Interest Rate Increases
If your credit card interest rate, or APR (Annual Percentage Rate), goes up, it will typically go up by 5%. Some companies stipulate that it takes a full year of making your payments on time to take away the 5% penalty. Others remove the additional 5% more quickly. A higher interest rate makes it that much harder to keep up to date with your payments. Check the terms and conditions for your credit cards to see what applies to you.
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Impact to Credit Rating
When you miss making a payment for even one full billing cycle, the credit bureau companies are notified of your late payment. As part of your credit report, they keep track of how often your payments are 30, 60, or 90 days late. Late payments are a negative strike against your credit score and can impact your ability to take on new credit when the time comes to start borrowing again.
Higher Payment Amounts
Many credit cards now require cardholders to make their minimum payment each month, in addition to any interest or past due amounts that are owing. For example, if you are used to making a minimum payment of $50 but fall a month behind, you will need to pay the current $50 that is due, the previous month’s $50 that is overdue, plus the interest that is owing on the past due amount. This means that your minimum credit card payment is more than double to what it usually is.
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Can My Credit Card Company Take Money from My Bank Account?
A question you might not have thought to ask is if your credit card company can take money from your bank account to pay your bill. If your credit card, or other credit product, for that matter, is at the same financial institution where you also have your bank account, then the answer is almost always yes. It is called the right of offset and can come as quite the unexpected surprise.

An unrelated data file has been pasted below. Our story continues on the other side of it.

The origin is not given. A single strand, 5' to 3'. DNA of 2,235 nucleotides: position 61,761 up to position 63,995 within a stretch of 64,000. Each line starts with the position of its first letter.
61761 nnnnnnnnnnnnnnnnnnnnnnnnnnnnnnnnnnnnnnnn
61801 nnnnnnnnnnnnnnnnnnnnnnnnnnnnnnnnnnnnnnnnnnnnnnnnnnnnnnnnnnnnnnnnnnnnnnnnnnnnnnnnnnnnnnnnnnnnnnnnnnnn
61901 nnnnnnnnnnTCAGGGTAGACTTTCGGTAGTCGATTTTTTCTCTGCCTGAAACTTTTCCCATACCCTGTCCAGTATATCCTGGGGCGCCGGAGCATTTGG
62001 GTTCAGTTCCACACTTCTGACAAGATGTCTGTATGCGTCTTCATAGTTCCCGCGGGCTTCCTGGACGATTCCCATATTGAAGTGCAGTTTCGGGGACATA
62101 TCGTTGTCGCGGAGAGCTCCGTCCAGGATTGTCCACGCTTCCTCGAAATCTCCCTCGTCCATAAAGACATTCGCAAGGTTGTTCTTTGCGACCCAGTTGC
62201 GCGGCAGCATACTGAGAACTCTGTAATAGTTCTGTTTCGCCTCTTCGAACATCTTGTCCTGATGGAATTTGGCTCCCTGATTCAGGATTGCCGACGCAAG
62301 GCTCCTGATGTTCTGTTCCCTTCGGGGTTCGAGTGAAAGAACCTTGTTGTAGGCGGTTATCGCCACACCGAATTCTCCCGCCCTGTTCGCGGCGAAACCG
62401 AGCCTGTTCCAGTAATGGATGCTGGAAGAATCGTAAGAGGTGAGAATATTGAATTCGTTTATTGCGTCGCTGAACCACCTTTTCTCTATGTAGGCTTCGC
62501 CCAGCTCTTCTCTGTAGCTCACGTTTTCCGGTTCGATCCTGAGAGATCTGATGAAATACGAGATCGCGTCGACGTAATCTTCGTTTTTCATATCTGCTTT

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What Is the ‘Right of Offset’ and How Does It Affect Me?
An offset happens when your lender and bank account provider are one and the same. If you fall behind on a credit product and you have money in your bank account, any money that is in your account or comes into it (e.g. pay cheque, alimony) can be paid against your outstanding debt. Other money going into your account, except when your source of income is strictly assistance from the government, can also be offset against your debt.
Offsets happen between financial institutions too, but they require a court order. You may have also experienced a government offset, for example, if you owe money on your income taxes. Then your G/HST credits are held back and paid towards that debt instead of being deposited into your bank account.
The problem with offsets is that they can happen at any time, without notice, and to any account you have, even if it’s joint with your kids or an uninvolved third party (e.g. senior parent). If you think you might face an offset soon, open a bank account at a financial institution where you don’t owe any money. Redirect all of your money into this new account so that you’re not left short on essentials, like rent or groceries, while you come up with a plan to deal with your debts.
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What Happens When You Have Unpaid Credit Card Debt?
When a few months goes by and your credit cards have been left unpaid, your situation becomes more urgent. Your balance owing increases quickly, you can’t earn and redeem points or use loyalty privileges, and your creditors become uneasy about your ability to pay them back what you owe. Imagine that it’s a friend you owe money to. While a creditor doesn’t need their $100 back like your friend might, you did agree to repay what you owe.
When debt is left outstanding, the first collection activity comes from the company you owe the money to. You will get reminder notices on your statements to please pay what is owed, followed by letters to specifically point out what you owe, and then phone calls to advise that it’s urgent that you make a payment.